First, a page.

Senate Files More Motions in Hanson Case
Senate attorneys continue to challenge the limits of the Congressional Accountability Act in the fourth year of their efforts to dismiss a discrimination suit against former Sen. Mark Dayton (D-Minn.).
The CAA, passed in 1995, gives Congressional employees the same right that private-sector employees have to sue their employers. But the law was still relatively untested when Brad Hanson filed suit against Dayton in 2003.
In that lawsuit, Hanson claimed that Dayton wrongfully fired him after he asked for time off to undergo heart surgery. His claims have yet to see trial or jury, and in the intervening years, the lawsuit has become a vehicle for testing the CAA and the Constitution’s Speech or Debate Clause.
Now, within the past month, Senate attorneys have filed two motions: one to dismiss the case and another to move it to a Minnesota court. In the motion to dismiss, the Office of the Senate Chief Counsel for Employment argues that the CAA doesn’t provide for a lawsuit to continue after a Senator leaves office. Since Dayton retired in January, the case should be dismissed, it states.
“The bill that Congress enacted … provided that suit may be brought solely against the applicable ‘employing office’ — in this case, the Dayton Office,” the motion reads. “Accordingly, this action abated on January 3, 2007.”
Such a claim is unreasonable, said Richard Salzman, the attorney representing Hanson. The attorneys, court fees and any settlements for this case, he said, are furnished by Congress. The defendant has never been Dayton’s office, he said; it has always been the Senate itself.
“There’s nothing about this defendant that has changed,” he said. “The idea that Congress would have created this statute that finally allowed discrimination cases to go against Members of Congress and then, without saying it in the statute, created an escape hatch … we think is totally absurd.”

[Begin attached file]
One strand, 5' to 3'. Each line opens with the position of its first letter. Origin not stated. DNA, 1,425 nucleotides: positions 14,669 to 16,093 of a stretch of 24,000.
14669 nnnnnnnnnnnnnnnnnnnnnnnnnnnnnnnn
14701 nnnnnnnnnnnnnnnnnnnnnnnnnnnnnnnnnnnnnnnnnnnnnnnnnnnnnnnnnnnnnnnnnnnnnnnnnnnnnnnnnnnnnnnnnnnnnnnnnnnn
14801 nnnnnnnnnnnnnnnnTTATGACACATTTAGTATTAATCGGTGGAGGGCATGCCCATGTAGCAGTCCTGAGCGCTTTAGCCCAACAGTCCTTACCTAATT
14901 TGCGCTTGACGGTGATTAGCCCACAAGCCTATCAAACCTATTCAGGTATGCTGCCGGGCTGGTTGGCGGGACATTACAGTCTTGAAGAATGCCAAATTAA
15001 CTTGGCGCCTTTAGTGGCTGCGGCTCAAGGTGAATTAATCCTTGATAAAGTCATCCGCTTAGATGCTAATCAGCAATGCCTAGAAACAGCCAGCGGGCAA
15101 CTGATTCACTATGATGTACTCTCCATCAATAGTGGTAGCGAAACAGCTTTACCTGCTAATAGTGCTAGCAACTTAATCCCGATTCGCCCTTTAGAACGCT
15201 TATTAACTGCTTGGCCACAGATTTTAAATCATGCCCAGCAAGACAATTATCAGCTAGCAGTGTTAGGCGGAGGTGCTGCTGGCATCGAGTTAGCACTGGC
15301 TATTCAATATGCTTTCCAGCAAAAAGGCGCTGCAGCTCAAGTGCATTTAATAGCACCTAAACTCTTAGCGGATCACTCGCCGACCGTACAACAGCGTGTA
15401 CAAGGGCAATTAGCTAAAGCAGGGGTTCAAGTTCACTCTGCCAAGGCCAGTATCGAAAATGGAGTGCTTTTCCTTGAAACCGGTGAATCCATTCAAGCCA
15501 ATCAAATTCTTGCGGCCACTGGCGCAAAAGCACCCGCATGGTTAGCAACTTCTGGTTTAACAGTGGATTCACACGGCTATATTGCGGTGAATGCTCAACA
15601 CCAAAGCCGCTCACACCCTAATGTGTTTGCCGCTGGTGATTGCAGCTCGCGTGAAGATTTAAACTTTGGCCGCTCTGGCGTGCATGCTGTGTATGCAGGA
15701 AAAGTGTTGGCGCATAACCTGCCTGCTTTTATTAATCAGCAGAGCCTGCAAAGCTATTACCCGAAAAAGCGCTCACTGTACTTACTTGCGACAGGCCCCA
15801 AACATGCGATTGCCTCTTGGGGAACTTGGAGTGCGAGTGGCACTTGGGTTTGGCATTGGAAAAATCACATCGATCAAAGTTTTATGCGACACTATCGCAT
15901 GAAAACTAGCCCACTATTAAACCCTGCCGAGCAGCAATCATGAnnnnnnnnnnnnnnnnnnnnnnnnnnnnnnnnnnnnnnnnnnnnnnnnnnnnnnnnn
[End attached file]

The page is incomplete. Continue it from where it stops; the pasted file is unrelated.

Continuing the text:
Salzman pointed to the case Bastien v. Office of Senator Ben Nighthorse Campbell, which was allowed to continue despite the Colorado Republican’s retirement in 2005. He also pointed to support from Reps. Barney Frank (D-Mass.) and Christopher Shays (R-Conn.), who both co-sponsored the CAA.
Senate attorneys have dragged out the case for too long, he said, and it’s time for a jury to hear the arguments on Hanson’s charges. He already has filed an opposition to the motion to dismiss and also plans to oppose the motion to transfer, which argues that all involved parties reside in Minnesota and that Dayton’s Senate office was the only tie to Washington, D.C. Dayton’s attorneys argue that moving the trial to Minnesota would not inconvenience or delay the proceedings, while Salzman said the D.C. court already has invested substantial time in the case.
“This judge has a familiarity with the issues, and this court has devoted a lot of resources to the issue,” he said.
But Senate attorneys argue that employees take a risk when suing under the CAA, rather than going through the Office of Compliance and submitting to a quicker hearing process. Since the employee is given the choice, and the CAA doesn’t make it clear who steps in as defendant when a lawmaker retires, Senate attorneys argue that such cases should be “abated,” or dismissed.
“The covered employee alone has the right to decide whether to proceed through the expedited process or to file a complaint in district court,” the motion reads. “The covered employee runs the same risk as any other litigant — that subsequent events may lead to the abatement of action.”
It isn’t the first time that the Senate chief counsel has tried to get the case dismissed. Attorneys first argued that the firing of Hanson fell under the Speech or Debate Clause, which grants lawmakers immunity from actions related to their official duties. When the district court rejected that argument and ruled the lawsuit may continue, Senate attorneys appealed to the Supreme Court. In May that court declined to rule on the constitutionality of the case, paving the way for a trial to begin.
Now a judge will have to rule on the latest motions to dismiss and transfer before the trial can start.
“They’ve made a lot of arguments to try to finally get this case dismissed, to try to get it moved,” Salzman said. “From our standpoint, this is relatively straightforward. Someday soon, we should get to address the merits of this case.”